5 ways building strength can improve your health

Strength training isn't just about getting strong muscles – it could actually help us live longer. Picture: Jonathan Borba /Unsplash

Strength training isn't just about getting strong muscles – it could actually help us live longer. Picture: Jonathan Borba /Unsplash

Published Mar 13, 2024


Strength training isn't just about getting strong muscles – it could actually help us live longer.

The findings of the study are part of a larger study, published in The Journal of the American College of Cardiology, that evaluated the differences in the effects of exercise between men and women.

"Our recent study found that women who do strength training exercise two to three days a week have a lower risk of heart disease and are more likely to live longer," said Martha Gulati, director of preventive cardiology at Cedars Sinai in Los Angeles.

The study, which included 400,000 participants, revealed some surprising results. “We were incredibly impressed by the findings," said Gulati. "Only one in five women were doing regular weight training, but those who did saw tremendous benefits.

"What surprised us the most was the fact that women who do muscle strengthening had a reduction in their cardiovascular mortality by 30%," added Gulati. "We don't have many things that reduce mortality in that way."

Here are five ways building strength can boost good health:

Strength training helps protect joints

Strength training can help protect joints in several ways. When you engage in strength training, you strengthen the muscles around your joints, which helps to provide better support and stability for the joints.

This can help reduce the risk of injury and also alleviate stress on the joints during daily activities and exercise.

Strength training can help improve bone density. Picture: Yulissa Tagle/Unsplash

Strength training can help improve bone density, which is beneficial for joint health. Stronger bones can provide better support for the joints and reduce the risk of conditions such as osteoporosis.

Building muscle burns more calories

Building muscle can help the body burn more calories, even when at rest. This is because muscle tissue needs more energy to stay healthy compared to fat tissue. Research shows that for every inch of muscle gained, the body can burn an extra 50 calories per day when at rest.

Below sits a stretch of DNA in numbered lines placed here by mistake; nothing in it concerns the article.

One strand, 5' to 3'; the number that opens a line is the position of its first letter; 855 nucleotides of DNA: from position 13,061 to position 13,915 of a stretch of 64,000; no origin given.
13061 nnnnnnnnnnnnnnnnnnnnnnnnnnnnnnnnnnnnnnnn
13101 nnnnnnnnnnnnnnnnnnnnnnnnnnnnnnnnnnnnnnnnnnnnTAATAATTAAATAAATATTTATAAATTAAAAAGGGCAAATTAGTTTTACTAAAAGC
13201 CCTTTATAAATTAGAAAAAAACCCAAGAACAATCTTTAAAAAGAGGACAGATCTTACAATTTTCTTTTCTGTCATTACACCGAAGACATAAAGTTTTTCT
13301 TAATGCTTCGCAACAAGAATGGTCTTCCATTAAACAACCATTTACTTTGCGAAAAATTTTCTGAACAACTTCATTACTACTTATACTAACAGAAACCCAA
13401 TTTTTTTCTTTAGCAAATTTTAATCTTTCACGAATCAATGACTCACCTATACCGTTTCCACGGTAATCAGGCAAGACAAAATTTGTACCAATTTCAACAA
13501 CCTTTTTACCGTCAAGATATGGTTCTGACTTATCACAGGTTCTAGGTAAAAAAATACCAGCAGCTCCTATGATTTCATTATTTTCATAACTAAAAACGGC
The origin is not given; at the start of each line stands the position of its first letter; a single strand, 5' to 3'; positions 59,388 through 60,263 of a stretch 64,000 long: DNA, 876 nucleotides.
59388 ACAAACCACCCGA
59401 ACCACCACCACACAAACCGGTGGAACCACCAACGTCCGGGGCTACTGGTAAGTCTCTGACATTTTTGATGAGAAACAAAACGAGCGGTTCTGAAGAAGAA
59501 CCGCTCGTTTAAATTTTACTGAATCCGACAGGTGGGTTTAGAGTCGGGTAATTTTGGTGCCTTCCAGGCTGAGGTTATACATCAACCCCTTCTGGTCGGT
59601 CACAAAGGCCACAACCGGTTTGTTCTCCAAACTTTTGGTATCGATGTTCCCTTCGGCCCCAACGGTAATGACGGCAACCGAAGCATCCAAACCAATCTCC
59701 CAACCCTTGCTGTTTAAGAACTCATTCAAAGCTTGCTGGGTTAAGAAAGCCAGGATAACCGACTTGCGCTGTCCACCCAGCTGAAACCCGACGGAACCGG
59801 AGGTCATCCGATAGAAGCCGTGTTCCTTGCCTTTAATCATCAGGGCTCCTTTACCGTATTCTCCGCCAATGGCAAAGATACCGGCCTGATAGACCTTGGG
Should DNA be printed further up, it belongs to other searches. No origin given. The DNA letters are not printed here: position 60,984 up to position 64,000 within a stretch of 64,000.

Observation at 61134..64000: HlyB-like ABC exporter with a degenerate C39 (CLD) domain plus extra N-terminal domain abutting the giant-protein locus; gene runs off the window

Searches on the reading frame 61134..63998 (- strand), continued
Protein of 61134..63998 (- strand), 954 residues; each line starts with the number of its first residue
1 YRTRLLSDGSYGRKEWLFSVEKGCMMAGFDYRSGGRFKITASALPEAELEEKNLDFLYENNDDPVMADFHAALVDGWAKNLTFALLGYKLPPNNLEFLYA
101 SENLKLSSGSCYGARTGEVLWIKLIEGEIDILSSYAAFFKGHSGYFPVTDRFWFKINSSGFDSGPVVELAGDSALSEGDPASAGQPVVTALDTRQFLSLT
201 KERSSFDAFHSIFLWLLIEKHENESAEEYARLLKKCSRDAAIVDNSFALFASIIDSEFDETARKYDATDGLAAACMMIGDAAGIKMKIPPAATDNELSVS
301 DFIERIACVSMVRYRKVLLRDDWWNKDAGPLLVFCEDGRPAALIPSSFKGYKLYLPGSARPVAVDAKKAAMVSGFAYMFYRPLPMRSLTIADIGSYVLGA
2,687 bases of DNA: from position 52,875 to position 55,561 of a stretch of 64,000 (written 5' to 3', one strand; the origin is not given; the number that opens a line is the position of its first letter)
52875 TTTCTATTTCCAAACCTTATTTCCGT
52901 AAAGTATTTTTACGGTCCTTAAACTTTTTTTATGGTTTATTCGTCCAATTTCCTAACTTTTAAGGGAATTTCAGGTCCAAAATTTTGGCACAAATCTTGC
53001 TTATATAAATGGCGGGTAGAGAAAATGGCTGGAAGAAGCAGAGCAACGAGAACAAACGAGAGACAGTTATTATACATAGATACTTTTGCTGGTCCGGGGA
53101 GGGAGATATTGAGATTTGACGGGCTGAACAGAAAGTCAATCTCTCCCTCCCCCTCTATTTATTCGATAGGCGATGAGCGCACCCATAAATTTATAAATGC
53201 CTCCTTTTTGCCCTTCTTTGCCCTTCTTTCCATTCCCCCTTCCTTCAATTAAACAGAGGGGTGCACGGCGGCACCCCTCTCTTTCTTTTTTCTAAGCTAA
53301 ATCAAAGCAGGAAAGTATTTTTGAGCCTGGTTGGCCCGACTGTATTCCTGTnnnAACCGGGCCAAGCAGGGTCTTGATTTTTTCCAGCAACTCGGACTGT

This means that people with more muscle may burn more calories without doing any extra physical activity.

Resistance training protects against injuries and falls

Resistance training, also known as strength training, can help protect against injuries and falls in several ways.

Research has shown that resistance training can improve muscle strength, balance and coordination, which are all important factors in preventing injuries and falls, especially in older adults.

Since muscle mass peaks in our 30s and then starts a long, slow decline, we need to take steps to slow this down.

If we don't do strength training exercises, we're more likely to become weak, increasing the risk of falls, which is the top cause of death among older adults.

By strengthening the muscles, resistance training can improve stability and support around the joints, reducing the risk of strains, sprains and other musculoskeletal injuries.

Additionally, resistance training can enhance bone density, which is crucial for preventing fractures and osteoporosis, particularly in older individuals.

Strength training helps control blood sugar

South Africa has the highest prevalence of diabetes in Africa with 11.3% of the population being affected.

Strength training can help control blood sugar levels in several ways. Research has shown that engaging in strength training exercises, such as weightlifting or resistance training, can lead to improved insulin sensitivity, which is crucial for regulating blood sugar.

When muscles are engaged in strength training, they require more glucose for energy. This increased demand for glucose can lead to improved uptake of blood sugar by the muscles, helping to lower blood sugar levels.

Muscle building may help boost mood

A meta-analysis published in the medical journal called JAMA Psychiatry, in 2018, which included the results of more than 30 clinical trials, found a reduction in symptoms of depression among people who did weight training two times a week or more.

Strength training has also been shown to improve depressive symptoms in people at risk of metabolic disease. And, research shows strength training can tamp down anxiety, too.

It makes sense that our moods improve when we move.

What types of strength training exercises can women do two to three days a week to lower their risk of heart disease?

Weightlifting: Using dumbbells, barbells or kettlebells to perform exercises such as bicep curls, shoulder presses and squats.

Bodyweight exercises: Incorporating push-ups, lunges and planks, which use the body's own weight for resistance.

Resistance band exercises: Using the bands to perform exercises targeting different muscle groups, such as rows, chest presses and leg extensions.